Bernie Sanders, one of the biggest socialists in Congress, has some good news for us:
“What exists all over America today is that millions and millions and millions of people – working people, low income people, young people – they look at the political process and they say, ‘Not for me.'”
Lots of good stuff here.
First, he says “all over America.” In other words, not just Detroit.
Second, Sanders makes note of those who are hit hardest by government regulations and The Fed’s inflation (i.e., “working people, low income people, young people). In other words, the cronies and politically connected rent-seekers aren’t doing the complaining.
Third, the vast majority of victims that Sanders refers to are saying “Not for me”. In other words, they’re not saying “The Republicans are for me”.
This may be a problem for Bernie, but it’s music to libertarian ears. The whole democratic system is supposed to keep the vast majority in line. You vote for the people that will rob you, and the very fact that you voted is used as justification for the robbery. Furthermore, the scheme is assigned a euphemism that makes it sound as if it were dropped from the heavens. It’s often referred to as a “sacred” “right” to vote.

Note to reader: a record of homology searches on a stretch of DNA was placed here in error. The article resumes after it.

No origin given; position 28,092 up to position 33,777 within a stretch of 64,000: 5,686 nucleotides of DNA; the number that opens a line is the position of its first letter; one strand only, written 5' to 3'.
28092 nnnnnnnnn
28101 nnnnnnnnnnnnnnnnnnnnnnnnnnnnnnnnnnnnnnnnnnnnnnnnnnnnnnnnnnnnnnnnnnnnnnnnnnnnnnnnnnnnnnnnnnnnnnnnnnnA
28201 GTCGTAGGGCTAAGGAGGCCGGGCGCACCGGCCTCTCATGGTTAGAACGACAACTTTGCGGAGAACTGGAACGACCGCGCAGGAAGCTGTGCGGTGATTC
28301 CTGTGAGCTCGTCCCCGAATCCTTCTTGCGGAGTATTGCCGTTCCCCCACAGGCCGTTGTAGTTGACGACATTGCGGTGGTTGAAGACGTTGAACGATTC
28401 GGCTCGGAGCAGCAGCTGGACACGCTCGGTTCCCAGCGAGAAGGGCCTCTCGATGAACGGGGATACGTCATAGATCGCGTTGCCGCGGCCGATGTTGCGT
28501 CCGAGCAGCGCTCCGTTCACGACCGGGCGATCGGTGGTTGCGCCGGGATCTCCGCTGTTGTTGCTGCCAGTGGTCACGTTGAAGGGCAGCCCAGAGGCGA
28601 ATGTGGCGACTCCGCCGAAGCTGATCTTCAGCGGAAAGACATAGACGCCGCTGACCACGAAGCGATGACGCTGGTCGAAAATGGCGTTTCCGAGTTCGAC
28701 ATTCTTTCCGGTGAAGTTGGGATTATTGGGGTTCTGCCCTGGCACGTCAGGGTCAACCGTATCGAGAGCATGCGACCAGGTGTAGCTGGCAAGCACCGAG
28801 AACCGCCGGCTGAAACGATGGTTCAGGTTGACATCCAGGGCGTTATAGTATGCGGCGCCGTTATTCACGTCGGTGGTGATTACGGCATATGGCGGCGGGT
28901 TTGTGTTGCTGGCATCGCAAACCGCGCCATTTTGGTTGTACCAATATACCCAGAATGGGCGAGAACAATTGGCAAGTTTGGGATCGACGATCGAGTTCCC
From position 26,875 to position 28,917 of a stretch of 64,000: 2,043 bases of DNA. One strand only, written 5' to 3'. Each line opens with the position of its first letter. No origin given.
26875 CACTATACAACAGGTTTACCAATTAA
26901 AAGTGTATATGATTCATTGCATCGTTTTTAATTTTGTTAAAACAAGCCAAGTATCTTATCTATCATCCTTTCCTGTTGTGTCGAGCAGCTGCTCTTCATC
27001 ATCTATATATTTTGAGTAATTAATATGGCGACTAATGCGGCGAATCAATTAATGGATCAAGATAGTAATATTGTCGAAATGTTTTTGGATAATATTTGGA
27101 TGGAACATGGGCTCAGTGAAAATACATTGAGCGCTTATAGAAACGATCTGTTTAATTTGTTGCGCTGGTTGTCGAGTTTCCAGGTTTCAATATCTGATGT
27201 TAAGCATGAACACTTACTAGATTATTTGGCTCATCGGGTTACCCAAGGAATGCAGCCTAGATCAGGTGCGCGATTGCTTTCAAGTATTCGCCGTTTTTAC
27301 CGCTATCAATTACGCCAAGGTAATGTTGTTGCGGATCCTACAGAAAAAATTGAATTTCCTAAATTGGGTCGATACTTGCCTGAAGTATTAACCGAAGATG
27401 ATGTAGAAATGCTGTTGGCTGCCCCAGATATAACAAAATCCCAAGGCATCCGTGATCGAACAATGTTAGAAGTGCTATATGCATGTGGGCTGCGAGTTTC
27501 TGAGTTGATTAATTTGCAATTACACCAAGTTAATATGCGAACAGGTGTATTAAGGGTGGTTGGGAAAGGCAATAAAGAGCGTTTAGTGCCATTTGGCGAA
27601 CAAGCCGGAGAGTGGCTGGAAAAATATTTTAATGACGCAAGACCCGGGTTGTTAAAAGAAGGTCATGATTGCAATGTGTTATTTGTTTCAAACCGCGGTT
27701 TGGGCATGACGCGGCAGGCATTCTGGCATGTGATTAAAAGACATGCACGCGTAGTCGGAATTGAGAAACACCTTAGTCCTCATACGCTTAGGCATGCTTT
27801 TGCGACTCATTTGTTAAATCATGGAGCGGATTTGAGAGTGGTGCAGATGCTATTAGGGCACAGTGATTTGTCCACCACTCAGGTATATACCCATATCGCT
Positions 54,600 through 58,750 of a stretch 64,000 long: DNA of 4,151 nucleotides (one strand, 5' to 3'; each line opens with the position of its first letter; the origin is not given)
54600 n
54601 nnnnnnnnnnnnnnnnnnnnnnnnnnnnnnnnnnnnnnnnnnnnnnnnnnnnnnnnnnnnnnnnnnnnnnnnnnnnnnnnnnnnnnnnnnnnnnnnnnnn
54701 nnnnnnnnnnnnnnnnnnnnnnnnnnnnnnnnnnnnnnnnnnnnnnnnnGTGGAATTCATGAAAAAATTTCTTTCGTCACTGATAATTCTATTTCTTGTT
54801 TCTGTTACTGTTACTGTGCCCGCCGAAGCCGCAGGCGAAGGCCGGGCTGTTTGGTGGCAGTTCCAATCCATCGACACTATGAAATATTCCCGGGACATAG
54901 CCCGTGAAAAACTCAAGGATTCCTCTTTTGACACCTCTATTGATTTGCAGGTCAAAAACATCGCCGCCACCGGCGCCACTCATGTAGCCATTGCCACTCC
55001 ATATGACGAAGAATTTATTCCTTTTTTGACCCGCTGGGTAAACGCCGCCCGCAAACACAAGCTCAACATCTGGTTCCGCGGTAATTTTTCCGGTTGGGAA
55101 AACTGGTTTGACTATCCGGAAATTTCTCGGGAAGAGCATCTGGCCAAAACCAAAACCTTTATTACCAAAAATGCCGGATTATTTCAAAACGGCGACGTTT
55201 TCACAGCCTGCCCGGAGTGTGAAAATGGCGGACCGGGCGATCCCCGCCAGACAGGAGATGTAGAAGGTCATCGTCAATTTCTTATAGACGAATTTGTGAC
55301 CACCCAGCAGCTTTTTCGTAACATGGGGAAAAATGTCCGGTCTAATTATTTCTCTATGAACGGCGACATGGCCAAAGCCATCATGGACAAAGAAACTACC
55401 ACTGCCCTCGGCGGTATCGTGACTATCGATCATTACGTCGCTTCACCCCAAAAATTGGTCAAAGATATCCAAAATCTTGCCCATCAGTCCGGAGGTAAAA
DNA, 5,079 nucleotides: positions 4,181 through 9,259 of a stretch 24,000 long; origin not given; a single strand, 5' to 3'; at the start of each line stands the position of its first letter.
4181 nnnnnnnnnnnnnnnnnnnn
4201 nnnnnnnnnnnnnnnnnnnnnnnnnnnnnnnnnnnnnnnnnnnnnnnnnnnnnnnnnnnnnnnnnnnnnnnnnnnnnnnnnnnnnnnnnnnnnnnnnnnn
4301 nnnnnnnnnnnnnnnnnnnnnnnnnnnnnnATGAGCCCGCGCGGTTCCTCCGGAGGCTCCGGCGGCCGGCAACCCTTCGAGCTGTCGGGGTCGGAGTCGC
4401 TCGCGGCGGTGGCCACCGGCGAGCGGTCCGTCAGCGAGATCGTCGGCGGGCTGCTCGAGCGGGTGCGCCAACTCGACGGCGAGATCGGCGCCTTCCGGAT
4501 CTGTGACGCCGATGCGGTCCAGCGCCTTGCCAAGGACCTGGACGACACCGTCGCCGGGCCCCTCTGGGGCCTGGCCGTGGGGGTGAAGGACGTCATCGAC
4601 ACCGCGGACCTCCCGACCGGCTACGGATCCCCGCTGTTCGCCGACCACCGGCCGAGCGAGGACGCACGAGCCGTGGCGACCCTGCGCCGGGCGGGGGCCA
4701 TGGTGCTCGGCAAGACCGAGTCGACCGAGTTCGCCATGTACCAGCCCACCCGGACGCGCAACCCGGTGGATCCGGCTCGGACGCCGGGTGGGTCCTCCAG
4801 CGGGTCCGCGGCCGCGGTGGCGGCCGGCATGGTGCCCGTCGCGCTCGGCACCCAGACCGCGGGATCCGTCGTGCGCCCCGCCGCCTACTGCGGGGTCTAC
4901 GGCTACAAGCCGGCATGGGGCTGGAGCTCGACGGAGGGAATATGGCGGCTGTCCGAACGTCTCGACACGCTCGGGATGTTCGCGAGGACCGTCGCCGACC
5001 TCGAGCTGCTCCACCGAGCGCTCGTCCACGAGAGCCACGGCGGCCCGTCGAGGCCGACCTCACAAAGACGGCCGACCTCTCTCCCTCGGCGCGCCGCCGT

From the perspective of a master, there’s nothing better than having a continent of laboring servants who choose and accept their plight. Better yet, if the laboring servants believe that they are free.
“There are a lot of angry people out there.”
The masters know that they are far outnumbered. They may have lots of guns, but if public opinion turns on them, they’re in deep trouble. Actual freedom may break out!
“Not for me” is like kryptonite to the looting classes.
Reprinted with permission from Economic Policy Journal.